Volume 13, Number 2 (Spring 2016 -- 2016)                   ASJ 2016, 13(2): 79-84 | Back to browse issues page


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Samanipour R, Salehi Rozveh H. Review Paper: Embryonic Stem Cell and Osteogenic Differentiation. ASJ. 2016; 13 (2) :79-84
URL: http://anatomyjournal.ir/article-1-171-en.html

1- PhD Candidate Department of Nuclear Engineering, Faculty of Basic Science and Nuclear Engineering, Najafabad Branch, Islamic Azad University, Najafabad, Iran.
2- Department of Anatomical Sciences, School of Medicine, Isfahan University of Medical Sciences, Isfahan, Iran.
Abstract:   (1349 Views)

Bone tissue engineering has been one of the most promising areas of research, providing a potential clinical application to cure bone defects. Recently, various stem cells, including embryonic stem cells (ESCs), bone marrow-derived mesenchymal stem cells (BM-MSCs), umbilical cord blood-derived mesenchymal stem cells (UCB-MSCs), adipose tissue-derived stem cells (ADSCs), muscle-derived stem cells (MDSCs), and dental pulp stem cells (DPSCs) have received extensive attention in the field of bone tissue engineering due to their distinct biological capability to differentiate into osteogenic lineages. Application of these stem cells to bone tissue engineering requires their in vitro differentiation into bone forming cells, osteoblasts. For this purpose, efficient in vitro differentiation towards osteogenic lineage requires the development of well-defined and proficient protocols. This protocol would reduce the likelihood of spontaneous differentiation into divergent lineages and increase the available cell source for application to bone tissue engineering therapies. This review article critically examines the various experimental strategies used to direct the differentiation of ESC, BMMSC, UCB-MSC, ADSC, MDSC, and DPSC towards osteogenic lineages and their potential applications in tissue engineering, particularly in the regeneration of bone.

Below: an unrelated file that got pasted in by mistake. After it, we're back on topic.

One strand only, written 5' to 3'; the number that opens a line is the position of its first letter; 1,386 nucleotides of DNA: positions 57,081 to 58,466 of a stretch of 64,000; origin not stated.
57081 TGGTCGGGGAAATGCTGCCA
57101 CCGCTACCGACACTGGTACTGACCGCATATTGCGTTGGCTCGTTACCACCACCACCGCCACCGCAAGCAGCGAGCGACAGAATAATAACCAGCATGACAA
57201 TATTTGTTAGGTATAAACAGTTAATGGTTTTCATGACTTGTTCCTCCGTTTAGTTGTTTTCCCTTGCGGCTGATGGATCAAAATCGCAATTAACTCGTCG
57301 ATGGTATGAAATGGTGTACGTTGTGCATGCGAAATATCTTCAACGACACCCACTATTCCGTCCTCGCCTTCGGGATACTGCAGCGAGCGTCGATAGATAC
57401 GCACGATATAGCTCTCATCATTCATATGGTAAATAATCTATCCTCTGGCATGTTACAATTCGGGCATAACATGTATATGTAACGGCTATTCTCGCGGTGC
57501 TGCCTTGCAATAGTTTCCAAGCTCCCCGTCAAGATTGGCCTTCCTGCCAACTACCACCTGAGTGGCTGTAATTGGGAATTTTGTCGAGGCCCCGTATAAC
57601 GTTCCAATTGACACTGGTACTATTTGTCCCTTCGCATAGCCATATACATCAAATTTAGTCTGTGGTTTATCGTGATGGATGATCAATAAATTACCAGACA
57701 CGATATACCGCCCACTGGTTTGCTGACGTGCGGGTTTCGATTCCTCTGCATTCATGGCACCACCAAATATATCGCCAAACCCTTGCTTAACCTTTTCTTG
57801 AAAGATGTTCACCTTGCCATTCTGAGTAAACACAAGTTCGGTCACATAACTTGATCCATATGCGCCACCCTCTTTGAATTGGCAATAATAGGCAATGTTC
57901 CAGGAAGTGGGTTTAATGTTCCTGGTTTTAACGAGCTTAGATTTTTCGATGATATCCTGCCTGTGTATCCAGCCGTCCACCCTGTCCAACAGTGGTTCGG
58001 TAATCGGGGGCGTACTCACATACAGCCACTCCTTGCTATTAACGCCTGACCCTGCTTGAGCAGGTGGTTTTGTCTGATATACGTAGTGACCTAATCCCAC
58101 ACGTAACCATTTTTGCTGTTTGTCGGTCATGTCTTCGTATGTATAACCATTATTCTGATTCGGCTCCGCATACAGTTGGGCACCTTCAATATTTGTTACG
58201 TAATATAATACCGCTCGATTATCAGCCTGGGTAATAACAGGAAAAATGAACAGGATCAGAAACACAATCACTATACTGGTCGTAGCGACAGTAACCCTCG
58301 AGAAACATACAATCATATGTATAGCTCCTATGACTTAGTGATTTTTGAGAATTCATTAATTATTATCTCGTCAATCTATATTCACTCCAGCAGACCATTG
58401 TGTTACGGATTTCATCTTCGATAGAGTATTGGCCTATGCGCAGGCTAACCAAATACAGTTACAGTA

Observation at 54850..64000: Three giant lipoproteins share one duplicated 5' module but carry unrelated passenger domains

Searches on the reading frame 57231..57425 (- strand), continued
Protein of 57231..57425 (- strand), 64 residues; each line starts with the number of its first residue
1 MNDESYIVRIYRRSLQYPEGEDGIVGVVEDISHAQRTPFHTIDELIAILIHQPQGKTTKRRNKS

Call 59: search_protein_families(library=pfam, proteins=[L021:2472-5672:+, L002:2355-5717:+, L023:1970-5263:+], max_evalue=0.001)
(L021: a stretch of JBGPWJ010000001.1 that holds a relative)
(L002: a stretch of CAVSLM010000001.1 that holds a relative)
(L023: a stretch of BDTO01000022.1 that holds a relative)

Full-Text [PDF 780 kb]   (654 Downloads)    
Type of Study: Review |
Received: 2015/11/23 | Accepted: 2016/08/10 | Published: 2016/05/1

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